One of the most valuable elements of conferences for me has always been the informal conversations that take place in between the formal sessions. This one was no disappointment in that respect, and the conversations were well fuelled by mid-morning coffee and pastries, a tasty lunch, and tea and cakes in the afternoon. You just don’t get any of that when you attend ‘virtually’, which many people did. There they were on a large screen, and they even got a bit of gentle teasing from Jackie, the Chair: “Sorry, we’ve got to leave you now to go for our coffee and pastries!”

There was yet another little treat in store, with an opportunity to go to the chapel for a mid-day prayer at 12.45. I was the only one who went and the man there lighting the candles as I arrived seemed pleased that he wouldn’t be conducting the service on his own. We got chatting after the prayer, and my ears pricked up at the clear trace of a Belfast accent. He had heard of the Irish Chaplaincy and said how much he liked our website. “How do you know about us?” I asked, pleasantly surprised. His wife, it turned out, was Debby, CEO of London Gypsies and Travellers, with whom I’d had some contact. Kevin told me that she spoke very highly of our work. We could have talked all day but I had to go for lunch where I ended up sitting next to Jackie who, it emerged, had once worked as an actress and had appeared in Casualty!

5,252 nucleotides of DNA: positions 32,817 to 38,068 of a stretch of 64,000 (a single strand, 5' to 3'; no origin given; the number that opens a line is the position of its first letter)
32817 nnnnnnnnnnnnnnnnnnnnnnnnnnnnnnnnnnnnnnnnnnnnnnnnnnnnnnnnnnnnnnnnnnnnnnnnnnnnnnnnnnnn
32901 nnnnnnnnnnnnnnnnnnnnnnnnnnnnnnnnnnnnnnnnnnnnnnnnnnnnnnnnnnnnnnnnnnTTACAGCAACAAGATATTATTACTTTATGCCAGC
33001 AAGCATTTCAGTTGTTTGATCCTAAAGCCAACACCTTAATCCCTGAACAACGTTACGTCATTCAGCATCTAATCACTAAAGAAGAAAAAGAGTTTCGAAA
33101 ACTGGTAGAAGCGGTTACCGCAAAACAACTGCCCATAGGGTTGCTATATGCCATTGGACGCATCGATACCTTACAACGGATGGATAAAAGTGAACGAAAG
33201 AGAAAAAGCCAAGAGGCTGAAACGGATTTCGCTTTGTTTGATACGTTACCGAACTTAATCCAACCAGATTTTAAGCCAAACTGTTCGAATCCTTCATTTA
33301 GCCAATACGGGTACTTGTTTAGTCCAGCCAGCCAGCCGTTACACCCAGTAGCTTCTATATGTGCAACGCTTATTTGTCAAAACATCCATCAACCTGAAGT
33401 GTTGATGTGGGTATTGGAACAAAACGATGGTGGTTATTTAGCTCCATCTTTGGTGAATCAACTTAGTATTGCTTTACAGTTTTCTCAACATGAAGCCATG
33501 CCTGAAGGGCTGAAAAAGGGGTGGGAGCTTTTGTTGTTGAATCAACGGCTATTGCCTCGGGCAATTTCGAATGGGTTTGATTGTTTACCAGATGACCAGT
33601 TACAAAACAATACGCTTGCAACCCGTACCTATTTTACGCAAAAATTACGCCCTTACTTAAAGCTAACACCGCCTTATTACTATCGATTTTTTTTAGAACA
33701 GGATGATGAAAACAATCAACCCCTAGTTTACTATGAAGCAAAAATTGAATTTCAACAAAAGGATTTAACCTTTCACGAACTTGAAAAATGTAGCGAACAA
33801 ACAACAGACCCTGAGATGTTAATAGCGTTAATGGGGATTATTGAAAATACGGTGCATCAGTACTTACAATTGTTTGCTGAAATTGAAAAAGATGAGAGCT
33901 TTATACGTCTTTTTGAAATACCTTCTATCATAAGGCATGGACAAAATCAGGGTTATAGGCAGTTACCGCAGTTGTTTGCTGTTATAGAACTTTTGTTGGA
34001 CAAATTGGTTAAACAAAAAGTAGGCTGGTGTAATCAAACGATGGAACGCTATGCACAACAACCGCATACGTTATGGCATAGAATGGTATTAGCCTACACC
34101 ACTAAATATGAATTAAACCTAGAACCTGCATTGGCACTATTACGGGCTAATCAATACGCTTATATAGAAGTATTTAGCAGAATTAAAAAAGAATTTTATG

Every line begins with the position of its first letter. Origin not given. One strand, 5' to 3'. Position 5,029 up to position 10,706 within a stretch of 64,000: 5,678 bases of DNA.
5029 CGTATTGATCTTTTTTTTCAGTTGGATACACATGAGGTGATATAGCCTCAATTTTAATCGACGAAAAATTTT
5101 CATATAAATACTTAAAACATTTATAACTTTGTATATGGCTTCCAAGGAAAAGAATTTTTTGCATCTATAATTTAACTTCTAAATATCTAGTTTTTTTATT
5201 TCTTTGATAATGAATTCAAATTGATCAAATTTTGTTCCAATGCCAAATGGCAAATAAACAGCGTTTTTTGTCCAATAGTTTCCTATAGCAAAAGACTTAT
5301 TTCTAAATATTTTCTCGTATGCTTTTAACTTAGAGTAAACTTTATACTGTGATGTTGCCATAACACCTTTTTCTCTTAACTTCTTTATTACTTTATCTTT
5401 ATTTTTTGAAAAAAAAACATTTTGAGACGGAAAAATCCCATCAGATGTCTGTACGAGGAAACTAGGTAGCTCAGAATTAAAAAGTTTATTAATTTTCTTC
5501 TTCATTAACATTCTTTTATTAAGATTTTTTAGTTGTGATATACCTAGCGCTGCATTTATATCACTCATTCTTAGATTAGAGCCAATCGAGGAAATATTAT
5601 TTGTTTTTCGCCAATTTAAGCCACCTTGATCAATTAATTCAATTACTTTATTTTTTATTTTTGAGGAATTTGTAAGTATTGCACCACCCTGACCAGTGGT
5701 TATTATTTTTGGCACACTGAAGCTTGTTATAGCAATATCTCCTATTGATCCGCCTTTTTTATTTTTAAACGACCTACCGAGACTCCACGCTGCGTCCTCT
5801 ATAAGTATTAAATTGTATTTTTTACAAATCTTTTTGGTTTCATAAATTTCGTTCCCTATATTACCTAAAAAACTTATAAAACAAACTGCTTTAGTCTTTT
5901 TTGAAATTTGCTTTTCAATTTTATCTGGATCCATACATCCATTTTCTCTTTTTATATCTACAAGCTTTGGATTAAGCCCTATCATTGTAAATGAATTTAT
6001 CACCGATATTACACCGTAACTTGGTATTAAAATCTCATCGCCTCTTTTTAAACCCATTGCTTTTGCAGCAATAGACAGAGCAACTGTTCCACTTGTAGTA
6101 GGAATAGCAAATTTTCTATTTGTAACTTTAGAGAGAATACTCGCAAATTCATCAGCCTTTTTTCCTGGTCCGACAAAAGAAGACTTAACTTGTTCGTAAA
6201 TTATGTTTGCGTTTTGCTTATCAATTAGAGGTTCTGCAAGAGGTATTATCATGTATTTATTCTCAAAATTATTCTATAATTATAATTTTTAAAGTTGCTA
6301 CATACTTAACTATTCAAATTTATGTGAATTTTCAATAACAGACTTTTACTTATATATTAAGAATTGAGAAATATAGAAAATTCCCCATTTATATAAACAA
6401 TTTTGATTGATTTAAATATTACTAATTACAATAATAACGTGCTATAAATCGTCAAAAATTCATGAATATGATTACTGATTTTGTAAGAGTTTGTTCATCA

Those encounters with Kevin and Jackie and everyone else during the day; so too simply going to a different place and observing people and life on the way: it was so stimulating. It was a very different experience to attending virtually, which I have done several times over the last eighteen months. I sit there in my chair on my own and I really do try to concentrate but I end up turning the camera off and checking and sending emails; and then I get fidgety and walk around the room; and then I lie on the floor to listen; and then invariably I fall asleep! How many virtual conferences have ended for me in sleep! And I feel a bit rubbish come the end of the day.